We made pretty good progress this month. We were able to add an additional $5k to the HELOC payoff. It’s been fixed with a payoff schedule of 5 years at $938/month so it moves down pretty quickly on it’s own. In less than a year, we will have it paid off and an extra $938/month going into the next mortgage. So satisfying.
I don’t expect to have an extra $5k every month to throw at it, though. This month included a real estate commission (Don’t worry. I first put 20% of it into my SEP and then put 50% of the remaining 80% in savings for my quarterlies.) and money earned from my salon. But most excitingly (is that a word?), our new duplexes first month of full rents came in! Woot! The money machine is working! But considering that we also had to pay almost $4k in property taxes on ONE of our rental houses this month (the rest get paid out of escrow), I think we did pretty well.
Because we’ve owned that house in Portland longer than any other property in our portfolio, it’s balance can actually be seen to move down a bit in the chart just by paying the monthly minimum. It’ll lose it’s place in the debt snowball in only a couple months. But I’m not bothering to change my chart yet because our plan is to sell it soon. The tenant’s lease is up in August so we’ll let them switch to month to month until January. Then we’ll kick them out, fix it up and sell it just in time for the peak selling months. We have a ton of equity in it and it’s in a very desirable part of town but it’s a 4 bedroom, which is not ideal for a rental. Then we will 1031 exchange that into something that makes a bit more sense for our goals, like a multi family. I’ve participated as a realtor in 1031 exchanges but never as the seller and buyer so I’m excited to get that experience under my belt. It’ll probably be a blog post. Or two.
I made a terrible mistake. I took Mr. Bona FIde Money to The Tiny House Expo in Portland last weekend. He’s already been very frustrated at the maintenance expenses we’ve had to dump into our larger than necessary home this year. The list includes major foundation repair, rebuild of rotting front porch/deck, painting exterior, bathroom remodel (necessary because we had to tear out a wall to access non functioning shower hardware), and two large trees removed. That all adds up to about $18k. Ugh. Luckily, because of our financial savvy, we were able to pay all this in cash as issues arose but, dude. I can think of WAY more fun ways to spend $18k. My house exterior looks pretty kick ass though. We went with a super dark navy body and shiny black for trim and garage doors with a bright, mustard yellow for house numbers and front door. We went from “ew, gross” to “OOooo, bold.”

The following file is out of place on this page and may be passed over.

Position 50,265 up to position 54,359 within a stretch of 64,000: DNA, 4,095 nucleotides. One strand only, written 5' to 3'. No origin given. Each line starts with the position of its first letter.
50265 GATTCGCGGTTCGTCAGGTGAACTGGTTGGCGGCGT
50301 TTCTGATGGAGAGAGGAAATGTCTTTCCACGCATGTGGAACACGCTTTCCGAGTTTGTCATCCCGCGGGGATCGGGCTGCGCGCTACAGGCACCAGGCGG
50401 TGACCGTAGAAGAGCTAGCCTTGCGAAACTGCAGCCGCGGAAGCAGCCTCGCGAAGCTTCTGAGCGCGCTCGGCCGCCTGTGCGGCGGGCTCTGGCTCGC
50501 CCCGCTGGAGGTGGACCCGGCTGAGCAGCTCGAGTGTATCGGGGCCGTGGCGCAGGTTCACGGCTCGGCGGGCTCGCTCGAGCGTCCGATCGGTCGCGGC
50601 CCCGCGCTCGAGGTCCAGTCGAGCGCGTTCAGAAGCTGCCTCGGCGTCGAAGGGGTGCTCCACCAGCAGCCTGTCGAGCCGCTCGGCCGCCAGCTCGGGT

But I’m getting distracted. My mistake was taking my home-disgruntled husband to see how beautiful and affordable tiny homes can be. His mind was blown. He’s a man obsessed. He is now an expert on local tiny home zoning laws and building codes and the various tax hacks for RV registration vs. ADU status. He also has memorized the entire local inventory of real estate for homes under 1500 sq ft. If he finds something agreeable in our school district, he’s gonna push hard for the big downsize. We wouldn’t actually go TINY with two kids, that would be MAYBE when we are empty nesters. But he’s very inspired to downsize and enjoy all the expense minimizing, lifestyle streamlining, lack of home-maintenance-time-sucking that a much smaller home would bring. Our current home is only 2200 sq ft but it’s by far, the largest home either of us have ever lived in (without a million roommates). I grew up in 900 sq ft with a family of 4 so I know it’s totally doable. But-but- I almost finally have my house the way I want it! Waaaa!
He’s not wrong, though. Sigh. We’ve decided we’re just going to keep our eyes peeled for potential smaller homes that would work for our needs and see what happens. No promises.
The tiny homes that impressed us the most were built by local companies. One was Tru Form Tiny and the other was Covo. Really pretty and clever and the style was beautiful. Check them out and see if you find inspiration!